The Columbus Crew tied yet again on Sunday afternoon, allowing the Portland Timbers to equalize in the last minute of stoppage time to bring the final score to 1-1 despite leading for much of the match. More dropped points could loom large for the Black & Gold as the MLS Cup playoffs draw nearer and Columbus find itself now on the wrong side of the postseason line.
The game was a tale of two halves, with some nuances tactically that we have seen before, but highlighted on the day. Let’s dive into what the team did in this match.
The impact of Kevin Molino
Molino’s ACL injury shortly after being signed by the Crew has to be one of the most unfortunate things for the team in recent years. Molino was coming off of a good stretch for Minnesota United and fans hoped that he could put the Black & Gold over the top in terms of attacking power.
Healthy now, however, fans are now seeing the player that the team hoped for when Molino was signed
Molino is a different kind of winger that head coach Caleb Porter has tried to utilize over the past few games. While he does have some pace, the Trinidad and Tobago international does his best work in the pockets. This means he often likes to find half spaces where he can receive the ball and play make, much like Lucas Zelarayan does centrally.
In this certain game, Molino was all over the pitch. Slated as a winger, he oftentimes instead drove towards the middle of the field and play almost as a second attacking midfielder with Zelarayan being allowed to roam freely.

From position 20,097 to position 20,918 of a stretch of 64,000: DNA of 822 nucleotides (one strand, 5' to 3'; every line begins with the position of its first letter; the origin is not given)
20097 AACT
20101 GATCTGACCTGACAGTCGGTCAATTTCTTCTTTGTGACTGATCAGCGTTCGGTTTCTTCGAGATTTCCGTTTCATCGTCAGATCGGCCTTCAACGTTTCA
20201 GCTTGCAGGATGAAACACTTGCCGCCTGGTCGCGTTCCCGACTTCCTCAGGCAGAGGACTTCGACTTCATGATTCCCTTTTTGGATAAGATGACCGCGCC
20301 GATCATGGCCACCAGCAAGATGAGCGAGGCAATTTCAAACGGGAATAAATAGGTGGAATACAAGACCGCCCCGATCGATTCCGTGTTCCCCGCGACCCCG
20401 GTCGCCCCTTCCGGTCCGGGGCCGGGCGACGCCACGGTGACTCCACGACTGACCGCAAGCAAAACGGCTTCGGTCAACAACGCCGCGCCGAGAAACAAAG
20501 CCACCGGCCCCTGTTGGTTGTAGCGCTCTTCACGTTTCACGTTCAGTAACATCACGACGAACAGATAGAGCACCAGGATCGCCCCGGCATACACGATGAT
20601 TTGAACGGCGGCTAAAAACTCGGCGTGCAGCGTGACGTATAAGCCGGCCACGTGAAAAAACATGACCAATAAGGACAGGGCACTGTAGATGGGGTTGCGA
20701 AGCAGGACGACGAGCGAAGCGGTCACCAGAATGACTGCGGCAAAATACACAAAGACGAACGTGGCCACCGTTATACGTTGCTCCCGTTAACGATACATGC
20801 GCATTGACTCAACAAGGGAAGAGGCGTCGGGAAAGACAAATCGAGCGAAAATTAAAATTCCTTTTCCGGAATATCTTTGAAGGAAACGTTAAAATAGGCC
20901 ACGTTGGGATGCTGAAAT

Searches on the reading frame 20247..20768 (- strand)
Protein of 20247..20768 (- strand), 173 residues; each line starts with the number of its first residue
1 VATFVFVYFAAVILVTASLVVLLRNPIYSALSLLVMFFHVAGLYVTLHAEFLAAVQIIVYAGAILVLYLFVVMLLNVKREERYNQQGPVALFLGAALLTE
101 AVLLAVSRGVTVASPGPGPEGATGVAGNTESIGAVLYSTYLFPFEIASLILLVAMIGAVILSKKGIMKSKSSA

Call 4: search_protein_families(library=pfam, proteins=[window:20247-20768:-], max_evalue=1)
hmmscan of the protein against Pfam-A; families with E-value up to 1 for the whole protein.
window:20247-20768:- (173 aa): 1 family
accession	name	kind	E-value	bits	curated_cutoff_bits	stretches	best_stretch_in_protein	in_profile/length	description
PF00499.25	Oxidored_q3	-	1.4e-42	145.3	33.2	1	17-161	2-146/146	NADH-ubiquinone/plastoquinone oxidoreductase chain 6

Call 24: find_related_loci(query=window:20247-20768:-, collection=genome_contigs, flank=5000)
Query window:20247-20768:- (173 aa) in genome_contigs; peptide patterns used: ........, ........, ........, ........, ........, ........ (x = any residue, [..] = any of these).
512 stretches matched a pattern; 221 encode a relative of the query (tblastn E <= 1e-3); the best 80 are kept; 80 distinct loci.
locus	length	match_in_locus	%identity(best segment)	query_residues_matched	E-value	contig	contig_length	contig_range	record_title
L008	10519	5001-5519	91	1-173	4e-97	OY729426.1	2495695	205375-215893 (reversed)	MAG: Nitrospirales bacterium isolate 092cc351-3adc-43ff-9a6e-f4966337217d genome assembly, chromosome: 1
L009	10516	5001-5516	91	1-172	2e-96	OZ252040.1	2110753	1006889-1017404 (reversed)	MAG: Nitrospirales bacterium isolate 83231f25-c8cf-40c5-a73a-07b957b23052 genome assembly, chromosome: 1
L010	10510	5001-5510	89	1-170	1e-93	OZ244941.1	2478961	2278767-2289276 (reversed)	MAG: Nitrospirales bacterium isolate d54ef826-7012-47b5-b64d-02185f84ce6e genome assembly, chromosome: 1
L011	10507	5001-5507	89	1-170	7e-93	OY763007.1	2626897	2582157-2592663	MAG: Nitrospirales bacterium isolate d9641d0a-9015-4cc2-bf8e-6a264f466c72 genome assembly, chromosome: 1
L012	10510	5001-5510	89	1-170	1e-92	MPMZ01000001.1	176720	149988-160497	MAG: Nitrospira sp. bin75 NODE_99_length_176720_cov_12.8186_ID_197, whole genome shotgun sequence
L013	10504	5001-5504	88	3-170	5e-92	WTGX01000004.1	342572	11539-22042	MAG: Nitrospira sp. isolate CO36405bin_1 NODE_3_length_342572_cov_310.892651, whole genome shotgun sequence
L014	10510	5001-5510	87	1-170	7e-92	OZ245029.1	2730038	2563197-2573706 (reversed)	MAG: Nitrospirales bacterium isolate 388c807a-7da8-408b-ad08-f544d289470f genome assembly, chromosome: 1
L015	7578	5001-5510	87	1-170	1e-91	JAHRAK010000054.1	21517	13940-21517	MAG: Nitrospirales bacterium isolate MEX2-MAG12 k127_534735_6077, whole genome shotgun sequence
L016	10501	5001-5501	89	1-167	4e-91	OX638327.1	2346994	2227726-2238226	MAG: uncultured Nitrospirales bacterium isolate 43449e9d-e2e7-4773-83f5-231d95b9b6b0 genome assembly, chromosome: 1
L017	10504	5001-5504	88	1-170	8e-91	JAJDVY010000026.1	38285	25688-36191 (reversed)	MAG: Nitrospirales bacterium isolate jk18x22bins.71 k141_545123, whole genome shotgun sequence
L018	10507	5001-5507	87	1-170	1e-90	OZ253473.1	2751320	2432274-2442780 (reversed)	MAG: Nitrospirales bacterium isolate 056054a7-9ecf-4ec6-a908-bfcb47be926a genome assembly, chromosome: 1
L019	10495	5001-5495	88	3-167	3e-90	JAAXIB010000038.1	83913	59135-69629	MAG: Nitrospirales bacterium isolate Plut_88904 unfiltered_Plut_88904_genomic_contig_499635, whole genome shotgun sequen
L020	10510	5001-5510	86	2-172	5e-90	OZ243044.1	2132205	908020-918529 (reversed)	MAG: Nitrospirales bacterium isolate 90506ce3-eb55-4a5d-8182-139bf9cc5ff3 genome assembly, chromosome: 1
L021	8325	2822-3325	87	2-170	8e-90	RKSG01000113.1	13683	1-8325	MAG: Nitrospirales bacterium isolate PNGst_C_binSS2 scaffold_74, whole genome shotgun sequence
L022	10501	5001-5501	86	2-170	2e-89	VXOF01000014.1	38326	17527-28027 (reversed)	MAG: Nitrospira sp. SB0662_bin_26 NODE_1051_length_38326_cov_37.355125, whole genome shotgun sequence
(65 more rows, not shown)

This meant that left back Pedro Santos had more room down the wing to attack and get higher to use that talented left foot to whip in crosses. Molino occasionally held up the play angled toward the center of the pitch, and then gave Santos a through ball on the overlap to set up those crossing chances.
Molino plays a completely different role as a winger than Luis Diaz on the opposite side because they have different strengths. Diaz is more of a pacey, tricky, flash winger who will take multiple defenders on before dishing a pass or drawing a foul. Molino on the other hand prefers to slow play down and facilitate the ball to others while running off the ball and getting in scoring positions, as seen on his goal.
In the two back-to-back games he has started, Molino has looked comfortable in this role. The position battle between Molino and Derrick Etienne Jr. will be interesting to watch going forward.
Attacking Portland’s three center backs
One small adjustment to Porter’s style of play this week was the way the Black & Gold went about attacking Portland’s back three. The Timbers decided to go into this game in a 3-4-3 that easily became a 5-4-1 when the outside midfielders dropped back. For the most part though, Portland stuck with the three center backs with the midfielders helping, but not technically as defenders.